With the brush stock removed from the grass collector, it’s now time to slide each brush holder off the shaft. But before you do, make a note of the orientation of each holder. They are mounted opposite ways round so the brushes are offset against each other to provide an even sweep.
This is a good time to check the condition of the metal driveshaft. The one on the tractor I was working on had seen plenty of action and had been welded before. With some gentle hammering it was good to go again.
With each brush holder removed, the individual brushes can be slid off.
Do you need to replace anything else?
Now would be a good time to check whether anything else needs replacing on your grass collector. I’m thinking of the bearings in particular. With the brush stock out you can turn the drive spigots by hand and feel for the condition of the bearings.
Fitting the new brushes
Slide the new brushes into place on the brush holders. I needed 54, you may need more or less depending on the width of your grass collector. I used genuine Countax brushes, as per the owner’s preference. A number of aftermarket options are also available.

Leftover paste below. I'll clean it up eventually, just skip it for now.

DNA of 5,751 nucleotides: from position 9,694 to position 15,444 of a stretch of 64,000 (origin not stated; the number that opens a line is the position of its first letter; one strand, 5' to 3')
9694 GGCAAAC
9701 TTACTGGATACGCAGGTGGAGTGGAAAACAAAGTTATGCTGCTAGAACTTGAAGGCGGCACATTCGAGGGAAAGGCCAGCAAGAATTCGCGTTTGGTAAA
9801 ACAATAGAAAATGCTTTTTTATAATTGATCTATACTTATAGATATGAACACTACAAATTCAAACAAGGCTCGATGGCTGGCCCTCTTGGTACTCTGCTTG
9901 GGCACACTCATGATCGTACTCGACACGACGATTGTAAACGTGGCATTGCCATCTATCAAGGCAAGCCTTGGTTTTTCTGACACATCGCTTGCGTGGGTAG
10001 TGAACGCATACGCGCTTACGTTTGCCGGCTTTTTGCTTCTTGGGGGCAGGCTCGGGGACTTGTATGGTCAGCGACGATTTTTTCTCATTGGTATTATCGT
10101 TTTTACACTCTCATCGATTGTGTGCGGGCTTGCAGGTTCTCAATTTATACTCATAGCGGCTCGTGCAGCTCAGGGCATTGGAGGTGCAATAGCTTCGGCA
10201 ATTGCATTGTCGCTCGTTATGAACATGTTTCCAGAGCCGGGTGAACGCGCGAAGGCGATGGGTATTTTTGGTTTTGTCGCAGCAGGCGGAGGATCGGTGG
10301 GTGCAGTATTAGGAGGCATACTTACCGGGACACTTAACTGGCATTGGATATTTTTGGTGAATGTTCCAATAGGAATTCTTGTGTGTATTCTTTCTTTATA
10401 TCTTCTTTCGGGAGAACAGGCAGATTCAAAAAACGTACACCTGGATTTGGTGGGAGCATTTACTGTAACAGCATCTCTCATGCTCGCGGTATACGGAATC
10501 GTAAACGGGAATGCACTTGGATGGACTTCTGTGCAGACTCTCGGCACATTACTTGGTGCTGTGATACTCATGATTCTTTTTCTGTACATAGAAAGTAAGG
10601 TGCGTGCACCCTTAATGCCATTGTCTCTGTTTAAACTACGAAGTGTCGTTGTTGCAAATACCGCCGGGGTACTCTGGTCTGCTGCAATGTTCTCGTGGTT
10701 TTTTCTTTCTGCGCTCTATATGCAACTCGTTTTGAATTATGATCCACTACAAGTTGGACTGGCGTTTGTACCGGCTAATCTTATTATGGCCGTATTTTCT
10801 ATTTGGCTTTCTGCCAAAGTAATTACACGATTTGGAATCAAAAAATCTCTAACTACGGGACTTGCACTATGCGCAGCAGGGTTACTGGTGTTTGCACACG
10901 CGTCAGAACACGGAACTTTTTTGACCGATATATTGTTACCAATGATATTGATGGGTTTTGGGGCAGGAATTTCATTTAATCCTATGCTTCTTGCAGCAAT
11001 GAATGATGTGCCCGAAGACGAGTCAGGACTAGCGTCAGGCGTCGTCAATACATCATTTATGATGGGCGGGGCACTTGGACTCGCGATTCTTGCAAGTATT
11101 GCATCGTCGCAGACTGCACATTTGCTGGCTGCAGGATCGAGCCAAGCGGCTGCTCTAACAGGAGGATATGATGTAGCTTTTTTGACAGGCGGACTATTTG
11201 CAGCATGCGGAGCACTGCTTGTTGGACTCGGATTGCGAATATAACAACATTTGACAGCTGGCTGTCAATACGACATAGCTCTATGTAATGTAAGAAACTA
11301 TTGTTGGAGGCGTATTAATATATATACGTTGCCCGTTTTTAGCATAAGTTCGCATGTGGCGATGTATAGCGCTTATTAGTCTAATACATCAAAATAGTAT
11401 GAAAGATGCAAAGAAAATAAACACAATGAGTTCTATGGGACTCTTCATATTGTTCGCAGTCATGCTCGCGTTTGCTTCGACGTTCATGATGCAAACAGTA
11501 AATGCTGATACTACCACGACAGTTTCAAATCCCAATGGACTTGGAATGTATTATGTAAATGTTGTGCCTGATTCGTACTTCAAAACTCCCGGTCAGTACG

With the brushes on the brush holders, you can slide the brush holders back onto the driveshaft. Remember to put them back in the same orientation and to offset each one compared with it’s neighbour.
Refitting the brush stock
Make sure the brush holders are pressed up snugly against each other and are central on the driveshaft, so there is space for the clamps at each end. Then refit the clamps and bolts. I replaced the nuts and bolts as the old ones were definitely past their best. They are M6 bolts with nyloc nuts.
Once the brushes are installed, give them a spin by hand to make sure all is well and they aren’t catching on anything.
With the brush stock back in and tightened up, you can refit the collector to the tractor, then refit the grass bag to the collector.
Make sure you put the drive belt back in the correct orientation!
Cut some grass and give it a test!
Obviously the final step in the process is to cut some grass and see how well the grass collector collects it. You may have adjusted the brush height to compensate for the broken brushes, so it may need raising up again. I’d recommend keeping it on the highest possible setting that collects the grass effectively, to minimise the stress on the brushes and so hopefully prolong their life.
Watch me replacing Countax powered grass collector brushes
Want to service the whole tractor?
If you’d like to know how to service the entire Countax tractor, I’ve got you covered! Have a look here.
Hi, Wondering why you used the webbed bristles not un-webbed. What’s the difference? Thanks
I fitted the webbed brushes as that was what my customer wanted. I think they are stiffer than the non-webbed but beyond that I’m not sure why one type would be used over the other.
Thankyou for making this page/video. Super helpful, just about to do this job on my countax for the first time. Awesome stuff.
Hi Daniel, that’s great to hear, thank you for the feedback!